One USQ online course is built around an online conference about multimedia applications in education. Students are provided with a small collection of stimulus readings in a broad topic area and are asked to prepare a proposal for a paper to be delivered in the online conference. The proposals are graded and students each prepare anonymous peer reviews of two proposals. The reviews are also graded. Using the grading and reviews for guidance, students complete their papers, which are presented online and used as the basis for discussions hosted by the authors of the papers over a three-week conference period. As a final activity students are required to select a small number of papers from the conference and write an introduction to their collection. The design affords students opportunity to pursue a topic of individual interest in depth as well as to gain broad familiarity with the field.
Despite the evident value of learning in real contexts it is sometimes preferable to work with a simulation than with the real world. Classic examples include the use of simulators for flight training but computer-based and online simulations have proved useful in fields such as nursing practice (Naidu, Oliver, and Koronios, 1999) and a variety of other vocational training applications (Oliver, 2001). A strong base of theory relevant to the design and implementation of such environments is developing (Jonassen and Hernandez-Serrano, 2002; Oliver, Harper, Hedberg, Wills, and Agostinho, 2002).
One existing course in the Master of Education program at USQ has made limited use of a multimedia simulation constructed with problem-based learning as the underlying design framework (Albion and Gibson, 1998; Gibson and Albion, 1999). The materials are presented for use in an HTML browser, either direct from CD-ROM or from a web server. They incorporate numerous images, over 100 QuickTime video clips comprising more than an hour of video content, and a small number of interactive components. Interaction in this course has been primarily with the content but variations are possible which promote significant interaction with peers working together on a simulation.
Scenarios and cases presented with little or no media content can also be effective. The key to their success is providing authentic stimulus material that promotes student engagement with the issues (Herrington et al., 2003). This strategy has been used effectively for many years at Purdue University. For example, students in an advanced instructional design (ID) course read selected print-based cases from The ID CaseBook (Ertmer and Quinn, 2003), and then discuss them, asynchronously, via a course discussion board. While students tend to be enthusiastic about the use of cases (citing their authenticity and relevance to professional practice), several weaknesses have been noted, particularly during initial attempts. In general, early discussions revolved around surface details rather than underlying issues. Students seemed to engage in a type of “group-think” and appeared unwilling to voice opposing perspectives or alternative solutions. In an effort to solve this problem, we combined students from two universities in our online discussions. This, then, extended the range of perspectives and increased the variety of background experiences brought to the table. As such, this provided the type of authentic experience advocated by Newmann and Wehlage (1993): students were intellectually engaged with diverse others in discussions about relevant content.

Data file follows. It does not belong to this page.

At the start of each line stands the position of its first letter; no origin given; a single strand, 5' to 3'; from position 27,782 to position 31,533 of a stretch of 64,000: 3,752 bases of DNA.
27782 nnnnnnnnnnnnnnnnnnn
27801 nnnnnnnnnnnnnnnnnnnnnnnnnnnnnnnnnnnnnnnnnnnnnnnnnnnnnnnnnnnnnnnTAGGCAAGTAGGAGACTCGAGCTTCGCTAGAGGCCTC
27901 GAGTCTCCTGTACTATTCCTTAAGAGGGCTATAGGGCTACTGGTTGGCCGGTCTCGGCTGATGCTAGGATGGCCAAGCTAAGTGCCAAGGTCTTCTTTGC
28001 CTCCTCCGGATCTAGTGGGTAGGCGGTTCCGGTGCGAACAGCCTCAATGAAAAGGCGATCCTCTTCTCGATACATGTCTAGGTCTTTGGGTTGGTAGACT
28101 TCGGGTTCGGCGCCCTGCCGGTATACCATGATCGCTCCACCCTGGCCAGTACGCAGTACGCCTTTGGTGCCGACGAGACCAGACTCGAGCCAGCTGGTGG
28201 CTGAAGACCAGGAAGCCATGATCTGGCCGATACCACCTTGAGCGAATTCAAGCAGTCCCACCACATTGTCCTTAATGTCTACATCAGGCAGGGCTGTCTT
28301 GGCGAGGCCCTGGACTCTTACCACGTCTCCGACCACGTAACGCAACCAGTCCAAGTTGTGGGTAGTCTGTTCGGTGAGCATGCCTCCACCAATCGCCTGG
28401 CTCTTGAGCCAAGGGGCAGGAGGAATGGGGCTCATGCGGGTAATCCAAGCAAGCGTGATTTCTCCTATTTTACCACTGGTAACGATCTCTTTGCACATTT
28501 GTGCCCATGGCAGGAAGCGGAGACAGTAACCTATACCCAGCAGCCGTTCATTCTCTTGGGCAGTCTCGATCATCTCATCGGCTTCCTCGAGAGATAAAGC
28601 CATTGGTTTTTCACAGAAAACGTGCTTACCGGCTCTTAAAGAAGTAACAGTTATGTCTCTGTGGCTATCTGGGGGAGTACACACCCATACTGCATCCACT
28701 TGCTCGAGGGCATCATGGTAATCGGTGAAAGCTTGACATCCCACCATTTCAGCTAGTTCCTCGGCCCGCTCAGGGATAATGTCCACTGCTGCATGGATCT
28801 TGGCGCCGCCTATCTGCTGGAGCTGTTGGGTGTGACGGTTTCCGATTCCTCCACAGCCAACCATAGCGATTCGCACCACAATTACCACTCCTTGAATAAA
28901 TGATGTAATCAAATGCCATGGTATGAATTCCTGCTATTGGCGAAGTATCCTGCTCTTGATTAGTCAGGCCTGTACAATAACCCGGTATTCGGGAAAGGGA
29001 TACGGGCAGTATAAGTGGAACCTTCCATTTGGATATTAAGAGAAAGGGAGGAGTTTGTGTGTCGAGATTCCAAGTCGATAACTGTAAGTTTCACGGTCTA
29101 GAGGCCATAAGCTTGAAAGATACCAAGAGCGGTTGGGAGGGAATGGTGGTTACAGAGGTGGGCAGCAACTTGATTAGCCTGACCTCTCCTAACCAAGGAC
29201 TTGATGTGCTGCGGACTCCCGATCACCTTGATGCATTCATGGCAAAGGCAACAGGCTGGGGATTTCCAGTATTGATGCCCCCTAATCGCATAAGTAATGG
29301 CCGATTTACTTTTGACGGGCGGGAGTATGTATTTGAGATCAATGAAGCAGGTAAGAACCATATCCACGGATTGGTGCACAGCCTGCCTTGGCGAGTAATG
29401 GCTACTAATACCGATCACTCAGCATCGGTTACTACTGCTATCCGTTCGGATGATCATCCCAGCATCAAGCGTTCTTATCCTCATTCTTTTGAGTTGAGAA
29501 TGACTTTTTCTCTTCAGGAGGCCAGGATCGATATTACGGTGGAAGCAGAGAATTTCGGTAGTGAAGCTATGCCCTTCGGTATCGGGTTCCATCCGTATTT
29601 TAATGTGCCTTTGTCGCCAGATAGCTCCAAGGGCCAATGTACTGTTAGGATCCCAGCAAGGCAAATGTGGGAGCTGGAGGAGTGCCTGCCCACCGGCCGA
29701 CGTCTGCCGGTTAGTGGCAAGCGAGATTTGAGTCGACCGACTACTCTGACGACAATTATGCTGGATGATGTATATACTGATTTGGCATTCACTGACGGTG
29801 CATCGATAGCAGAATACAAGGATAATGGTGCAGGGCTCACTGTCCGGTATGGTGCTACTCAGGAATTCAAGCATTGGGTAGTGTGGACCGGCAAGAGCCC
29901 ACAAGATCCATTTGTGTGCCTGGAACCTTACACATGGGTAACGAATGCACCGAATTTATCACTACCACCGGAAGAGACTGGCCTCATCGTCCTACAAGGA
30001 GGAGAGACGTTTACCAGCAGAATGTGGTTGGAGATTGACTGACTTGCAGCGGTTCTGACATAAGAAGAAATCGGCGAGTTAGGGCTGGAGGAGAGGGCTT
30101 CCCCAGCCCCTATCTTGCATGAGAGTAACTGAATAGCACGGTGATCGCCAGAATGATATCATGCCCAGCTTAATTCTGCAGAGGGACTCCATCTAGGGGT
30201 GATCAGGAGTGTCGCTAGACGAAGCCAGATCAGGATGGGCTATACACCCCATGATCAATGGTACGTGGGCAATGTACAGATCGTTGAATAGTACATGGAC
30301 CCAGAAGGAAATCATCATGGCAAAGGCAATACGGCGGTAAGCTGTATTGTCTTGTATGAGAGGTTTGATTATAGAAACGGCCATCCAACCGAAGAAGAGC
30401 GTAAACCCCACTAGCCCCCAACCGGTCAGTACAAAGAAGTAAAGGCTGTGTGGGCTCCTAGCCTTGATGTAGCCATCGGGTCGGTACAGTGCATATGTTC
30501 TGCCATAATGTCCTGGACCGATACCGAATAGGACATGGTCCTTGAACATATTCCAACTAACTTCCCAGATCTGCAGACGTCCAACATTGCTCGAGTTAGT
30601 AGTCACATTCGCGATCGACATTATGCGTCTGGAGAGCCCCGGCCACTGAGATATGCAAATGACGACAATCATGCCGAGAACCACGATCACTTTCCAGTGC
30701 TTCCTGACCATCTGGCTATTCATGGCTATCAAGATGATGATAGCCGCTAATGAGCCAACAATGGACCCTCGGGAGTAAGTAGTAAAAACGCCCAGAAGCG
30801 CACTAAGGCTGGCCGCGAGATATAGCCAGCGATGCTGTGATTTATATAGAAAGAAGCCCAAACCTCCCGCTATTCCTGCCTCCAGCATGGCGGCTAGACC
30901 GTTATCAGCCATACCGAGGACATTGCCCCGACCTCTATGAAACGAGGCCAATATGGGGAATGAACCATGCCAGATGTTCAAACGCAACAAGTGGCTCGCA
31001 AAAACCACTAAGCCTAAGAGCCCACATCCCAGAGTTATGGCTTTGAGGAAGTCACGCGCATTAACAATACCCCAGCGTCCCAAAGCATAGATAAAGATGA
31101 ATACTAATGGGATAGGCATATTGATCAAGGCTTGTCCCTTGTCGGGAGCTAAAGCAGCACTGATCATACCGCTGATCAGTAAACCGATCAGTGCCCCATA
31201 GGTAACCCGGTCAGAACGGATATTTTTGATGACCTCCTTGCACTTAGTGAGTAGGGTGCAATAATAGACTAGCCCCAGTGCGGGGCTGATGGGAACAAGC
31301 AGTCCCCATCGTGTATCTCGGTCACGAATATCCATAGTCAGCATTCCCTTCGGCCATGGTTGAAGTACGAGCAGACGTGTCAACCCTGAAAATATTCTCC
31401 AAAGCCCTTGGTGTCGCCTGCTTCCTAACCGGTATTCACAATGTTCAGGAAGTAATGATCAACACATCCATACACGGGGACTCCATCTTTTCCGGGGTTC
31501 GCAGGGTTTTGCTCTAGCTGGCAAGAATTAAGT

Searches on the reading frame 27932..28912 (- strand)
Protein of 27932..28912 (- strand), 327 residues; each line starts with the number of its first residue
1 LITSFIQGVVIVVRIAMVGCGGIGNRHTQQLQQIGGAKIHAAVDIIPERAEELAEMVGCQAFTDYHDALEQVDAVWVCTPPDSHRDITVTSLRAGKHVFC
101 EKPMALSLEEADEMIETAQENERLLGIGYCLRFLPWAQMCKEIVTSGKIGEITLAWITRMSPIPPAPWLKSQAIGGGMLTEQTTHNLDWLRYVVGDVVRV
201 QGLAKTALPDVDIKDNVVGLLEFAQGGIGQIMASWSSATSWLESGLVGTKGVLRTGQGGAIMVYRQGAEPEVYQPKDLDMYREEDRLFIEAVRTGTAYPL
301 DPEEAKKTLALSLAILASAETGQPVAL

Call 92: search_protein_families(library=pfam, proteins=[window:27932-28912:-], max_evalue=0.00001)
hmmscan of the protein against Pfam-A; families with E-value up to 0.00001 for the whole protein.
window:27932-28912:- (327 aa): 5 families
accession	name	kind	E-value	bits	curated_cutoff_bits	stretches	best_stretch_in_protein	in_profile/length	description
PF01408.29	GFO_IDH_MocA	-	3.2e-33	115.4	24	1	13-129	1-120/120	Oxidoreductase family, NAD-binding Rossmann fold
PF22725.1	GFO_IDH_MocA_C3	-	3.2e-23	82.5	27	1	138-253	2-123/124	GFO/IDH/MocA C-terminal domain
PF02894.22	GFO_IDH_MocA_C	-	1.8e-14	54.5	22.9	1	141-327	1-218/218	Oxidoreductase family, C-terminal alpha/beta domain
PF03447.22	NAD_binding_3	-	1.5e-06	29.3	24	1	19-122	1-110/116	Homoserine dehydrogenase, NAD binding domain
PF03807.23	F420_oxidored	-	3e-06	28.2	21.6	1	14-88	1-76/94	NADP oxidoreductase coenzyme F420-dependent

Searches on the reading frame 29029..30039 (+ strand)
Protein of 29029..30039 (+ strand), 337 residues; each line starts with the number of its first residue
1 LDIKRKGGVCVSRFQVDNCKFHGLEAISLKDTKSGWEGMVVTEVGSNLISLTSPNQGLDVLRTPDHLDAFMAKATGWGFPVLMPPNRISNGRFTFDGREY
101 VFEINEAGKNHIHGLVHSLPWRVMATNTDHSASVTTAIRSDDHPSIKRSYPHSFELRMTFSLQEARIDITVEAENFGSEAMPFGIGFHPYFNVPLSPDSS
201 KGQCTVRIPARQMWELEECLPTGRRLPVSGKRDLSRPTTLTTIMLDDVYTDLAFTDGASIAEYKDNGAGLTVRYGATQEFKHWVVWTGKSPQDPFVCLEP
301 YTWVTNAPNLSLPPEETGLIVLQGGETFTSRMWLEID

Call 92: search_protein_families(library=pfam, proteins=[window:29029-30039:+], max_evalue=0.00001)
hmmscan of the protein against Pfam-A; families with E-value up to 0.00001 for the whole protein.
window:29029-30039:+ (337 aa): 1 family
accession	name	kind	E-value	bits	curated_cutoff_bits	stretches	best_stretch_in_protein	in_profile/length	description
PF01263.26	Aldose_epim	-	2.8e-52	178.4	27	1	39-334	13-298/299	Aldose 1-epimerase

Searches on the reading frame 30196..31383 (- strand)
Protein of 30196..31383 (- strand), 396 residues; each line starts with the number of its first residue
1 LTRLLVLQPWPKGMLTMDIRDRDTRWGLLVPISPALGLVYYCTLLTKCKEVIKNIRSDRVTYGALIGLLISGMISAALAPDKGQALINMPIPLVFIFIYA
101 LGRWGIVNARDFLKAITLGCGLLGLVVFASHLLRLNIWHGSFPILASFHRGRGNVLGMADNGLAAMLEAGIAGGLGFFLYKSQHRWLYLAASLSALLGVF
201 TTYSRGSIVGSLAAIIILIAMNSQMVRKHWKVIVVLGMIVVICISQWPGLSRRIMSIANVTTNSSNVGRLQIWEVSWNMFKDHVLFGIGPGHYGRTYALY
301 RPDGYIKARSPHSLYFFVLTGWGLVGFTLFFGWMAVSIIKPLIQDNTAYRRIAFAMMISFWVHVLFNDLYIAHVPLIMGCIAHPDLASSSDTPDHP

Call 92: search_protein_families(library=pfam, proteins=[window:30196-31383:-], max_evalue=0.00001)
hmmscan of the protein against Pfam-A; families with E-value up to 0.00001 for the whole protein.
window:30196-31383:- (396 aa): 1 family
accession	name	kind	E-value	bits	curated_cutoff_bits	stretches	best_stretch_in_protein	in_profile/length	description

While the specific course design will allow students to interact, to varying degrees, with content, instructor, and peers, it does not necessarily encourage or promote interaction. Rather, specific care must be given to how these interactions are initiated, sustained, and concluded. In this section we describe strategies for facilitating meaningful discussions.
Good discussions, whether in a face-to-face or an online environment, are not automatic. They require both careful planning and facilitation. If either of these is inadequate, the discussion is likely to wander. According to Eisley (1995), structuring an online discussion involves three main activities: 1) limiting the content focus, 2) selecting a structure that invites responsive interaction and avoids redundancy, and 3) communicating the discussion format. In order to limit the focus, an instructor needs to provide specific directions that establish the rules for discussion. Content boundaries need to be fairly narrow. For example, rather than ask students to “share your thoughts about self-esteem,” a more focused opening might be, “What role does self-esteem play in the success of incentive systems? Please give examples.” Responsive communication refers to interactions in which participants comment and build on each other’s contributions, which has the effect of creating a conversation among participants. Asking each student to “give an example of a poor feedback system you have experienced” is likely to lead to unresponsive communication, whereas asking students to “work together to propose a group recommendation on how to improve the feedback system in XYZ Corporation” almost demands that learners respond to one another. Redundancy is avoided by explicitly asking students to build on each other’s ideas, rather than propose his/her independent ideas. Finally, instructors can use a variety of discussion formats (e.g., role play, debate, twenty questions, hot seat) to keep discussions interesting, focused, and productive. The introductory statement is the key mechanism for clearly communicating the specific format to the participants.
Initially, students may be hesitant to participate in online discussions. Fostering a sense of community through informal forums dedicated to social interactions (introductions, personal interests), humor, and/or technical support, can alleviate some of these concerns. In addition, instructors can use the formal forums to set a positive tone, establish clear expectations, provide model responses, and add personal examples. These strategies can foster a greater sense of community among the participants and, according to the literature, lead to greater learning (Cunningham, 1992; Palloff and Pratt, 1999)